added 3 research items
We present a parallel wikified data set of parallel texts in eleven language pairs from the educational domain. English sentences are lined up to sentences in eleven other languages (BG, CS, DE, EL, HR, IT, NL, PL, PT, RU, ZH) where names and noun phrases (entities) are manually annotated and linked to their respective Wikipedia pages. For every linked entity in English, the corresponding term or phrase in the target language is also marked and linked to its Wikipedia page in that language. The annotation process was performed via crowdsourcing. In this paper we present the task, annotation process, the encountered difficulties with crowdsourcing for complex annotation, and the data set in more detail. We demonstrate the usage of the data set for Wikification evaluation. This data set is valuable as it constitutes a rich resource consisting of annotated data of English text linked to translations in eleven languages including several languages such as Bulgarian and Greek for which not many LT resources are available.
The limited availability of in-domain training data is a major issue in the training of application-specific neural machine translation models. Professional outsourcing of bilingual data collections is costly and often not feasible. In this paper we analyze the influence of using crowdsourcing as a scalable way to obtain translations of target in-domain data having in mind that the translations can be of a lower quality. We apply crowdsourcing with carefully designed quality controls to create parallel corpora for the educational domain by collecting translations of texts from MOOCs from English to eleven languages, which we then use to fine-tune neural machine translation models previously trained on general-domain data. The results from our research indicate that crowdsourced data collected with proper quality controls consistently yields performance gains over general-domain baseline systems, and systems fine-tuned with pre-existing in-domain corpora.
The present work describes a multilingual corpus of online content in the educational domain, i.e. Massive Open Online Course material, ranging from course forum text to subtitles of online video lectures, that has been developed via large-scale crowdsourcing. The English source text is manually translated into 11 European and BRIC languages using the CrowdFlower platform. During the process several challenges arose which mainly involved the in-domain text genre, the large text volume, the idiosyncrasies of each target language, the limitations of the crowdsourcing platform, as well as the quality assurance and workflow issues of the crowdsourcing process. The corpus constitutes a product of the EU-funded TraMOOC project and is utilised in the project in order to train, tune and test machine translation engines.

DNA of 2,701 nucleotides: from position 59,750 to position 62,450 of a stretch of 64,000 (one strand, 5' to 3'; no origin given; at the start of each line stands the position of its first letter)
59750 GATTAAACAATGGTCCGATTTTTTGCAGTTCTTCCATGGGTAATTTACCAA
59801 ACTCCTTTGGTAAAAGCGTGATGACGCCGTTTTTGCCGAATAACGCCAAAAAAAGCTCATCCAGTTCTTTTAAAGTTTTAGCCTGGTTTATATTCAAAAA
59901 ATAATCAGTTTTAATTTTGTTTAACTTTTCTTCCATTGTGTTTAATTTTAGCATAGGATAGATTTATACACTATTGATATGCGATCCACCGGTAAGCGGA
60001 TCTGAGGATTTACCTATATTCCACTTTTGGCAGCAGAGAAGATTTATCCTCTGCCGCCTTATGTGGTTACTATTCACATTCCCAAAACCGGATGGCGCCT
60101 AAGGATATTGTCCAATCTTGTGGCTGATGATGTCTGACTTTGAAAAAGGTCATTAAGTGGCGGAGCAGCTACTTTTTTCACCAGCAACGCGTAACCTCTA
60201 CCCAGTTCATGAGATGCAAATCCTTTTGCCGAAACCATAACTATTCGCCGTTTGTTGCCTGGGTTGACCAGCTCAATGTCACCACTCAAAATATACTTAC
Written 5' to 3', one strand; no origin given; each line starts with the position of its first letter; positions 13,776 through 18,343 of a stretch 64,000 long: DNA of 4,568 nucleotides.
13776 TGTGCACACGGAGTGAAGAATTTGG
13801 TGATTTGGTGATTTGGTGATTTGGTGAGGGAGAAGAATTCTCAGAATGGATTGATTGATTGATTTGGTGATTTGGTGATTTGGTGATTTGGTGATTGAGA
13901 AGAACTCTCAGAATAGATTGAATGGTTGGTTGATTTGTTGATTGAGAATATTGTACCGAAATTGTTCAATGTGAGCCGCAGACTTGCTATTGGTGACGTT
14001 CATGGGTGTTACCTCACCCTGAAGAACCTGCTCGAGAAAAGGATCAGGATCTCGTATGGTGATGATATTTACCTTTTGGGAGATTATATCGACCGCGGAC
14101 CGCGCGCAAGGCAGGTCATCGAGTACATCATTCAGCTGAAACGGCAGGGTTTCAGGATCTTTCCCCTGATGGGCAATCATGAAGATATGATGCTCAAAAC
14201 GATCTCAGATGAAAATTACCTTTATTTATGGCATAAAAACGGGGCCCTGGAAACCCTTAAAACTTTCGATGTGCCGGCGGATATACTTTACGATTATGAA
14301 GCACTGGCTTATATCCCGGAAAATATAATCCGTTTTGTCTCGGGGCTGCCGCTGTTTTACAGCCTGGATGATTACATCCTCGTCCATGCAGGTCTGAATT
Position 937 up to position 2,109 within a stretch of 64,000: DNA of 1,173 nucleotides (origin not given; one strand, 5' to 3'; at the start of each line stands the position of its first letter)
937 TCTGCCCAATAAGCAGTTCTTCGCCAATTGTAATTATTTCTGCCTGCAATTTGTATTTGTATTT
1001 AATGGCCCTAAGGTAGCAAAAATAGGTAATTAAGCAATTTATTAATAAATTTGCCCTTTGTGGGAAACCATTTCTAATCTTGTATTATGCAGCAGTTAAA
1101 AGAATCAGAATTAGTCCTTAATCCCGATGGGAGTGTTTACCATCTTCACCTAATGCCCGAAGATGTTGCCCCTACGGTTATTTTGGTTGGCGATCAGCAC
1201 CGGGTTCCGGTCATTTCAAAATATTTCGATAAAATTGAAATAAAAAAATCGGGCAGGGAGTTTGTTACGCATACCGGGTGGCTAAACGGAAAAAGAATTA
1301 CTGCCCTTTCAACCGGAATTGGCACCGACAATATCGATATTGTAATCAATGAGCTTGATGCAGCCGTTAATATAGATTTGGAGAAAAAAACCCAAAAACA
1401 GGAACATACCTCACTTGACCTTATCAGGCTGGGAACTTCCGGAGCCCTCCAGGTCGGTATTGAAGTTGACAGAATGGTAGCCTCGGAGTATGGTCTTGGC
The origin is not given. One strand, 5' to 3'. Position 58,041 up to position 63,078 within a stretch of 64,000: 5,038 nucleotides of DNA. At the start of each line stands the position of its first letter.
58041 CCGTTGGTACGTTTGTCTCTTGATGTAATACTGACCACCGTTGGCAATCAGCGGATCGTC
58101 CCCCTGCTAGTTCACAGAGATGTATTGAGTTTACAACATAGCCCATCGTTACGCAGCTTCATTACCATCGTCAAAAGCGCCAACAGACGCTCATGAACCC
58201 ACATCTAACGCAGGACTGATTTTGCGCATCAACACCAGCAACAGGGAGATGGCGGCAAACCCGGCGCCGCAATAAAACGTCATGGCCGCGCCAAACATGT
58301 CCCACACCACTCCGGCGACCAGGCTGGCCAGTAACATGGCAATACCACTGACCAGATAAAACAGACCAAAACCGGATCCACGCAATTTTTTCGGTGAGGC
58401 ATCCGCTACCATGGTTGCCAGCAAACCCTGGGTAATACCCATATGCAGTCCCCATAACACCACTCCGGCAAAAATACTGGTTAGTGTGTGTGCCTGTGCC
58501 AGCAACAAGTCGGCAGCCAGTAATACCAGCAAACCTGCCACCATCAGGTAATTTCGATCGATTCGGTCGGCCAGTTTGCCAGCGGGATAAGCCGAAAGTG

This paper reports on a comparative evaluation of phrase-based statistical machine translation (PBSMT) and neural machine translation (NMT) for four language pairs, using the PET interface to compare educational domain output from both systems using a variety of metrics, including automatic evaluation as well as human rankings of adequacy and fluency, error-type markup, and post-editing (technical and temporal) effort, performed by professional translators. Our results show a preference for NMT in side-by-side ranking for all language pairs, texts, and segment lengths. In addition, perceived fluency is improved and annotated errors are fewer in the NMT output. Results are mixed for perceived adequacy and for errors of omission, addition , and mistranslation. Despite far fewer segments requiring post-editing, document-level post-editing performance was not found to have significantly improved in NMT compared to PBSMT. This evaluation was conducted as part of the TraMOOC project, which aims to create a replicable semi-automated methodology for high-quality machine translation of educational data.
Character n-gram F-score (chrF) is shown to correlate very well with human relative rankings of different machine translation outputs, especially for morphologically rich target languages. However, its relation with direct human assessments is not yet clear. In this work, Pearson's correlation coefficients for direct assessments are investigated for two currently available target languages, English and Russian. First, different β parameters (in range from 1 to 3) are re-investigated with direct assessment, and it is confirmed that β = 2 is the optimal option. Then separate character and word n-grams are investigated , and the main finding is that, apart from character n-grams, word 1-grams and 2-grams also correlate rather well with direct assessments. Further experiments show that adding word unigrams and bi-grams to the standard chrF score improves the correlations with direct assessments , though it is still not clear which option is better, unigrams only (chrF+) or unigrams and bigrams (chrF++). This should be investigated in future work on more target languages.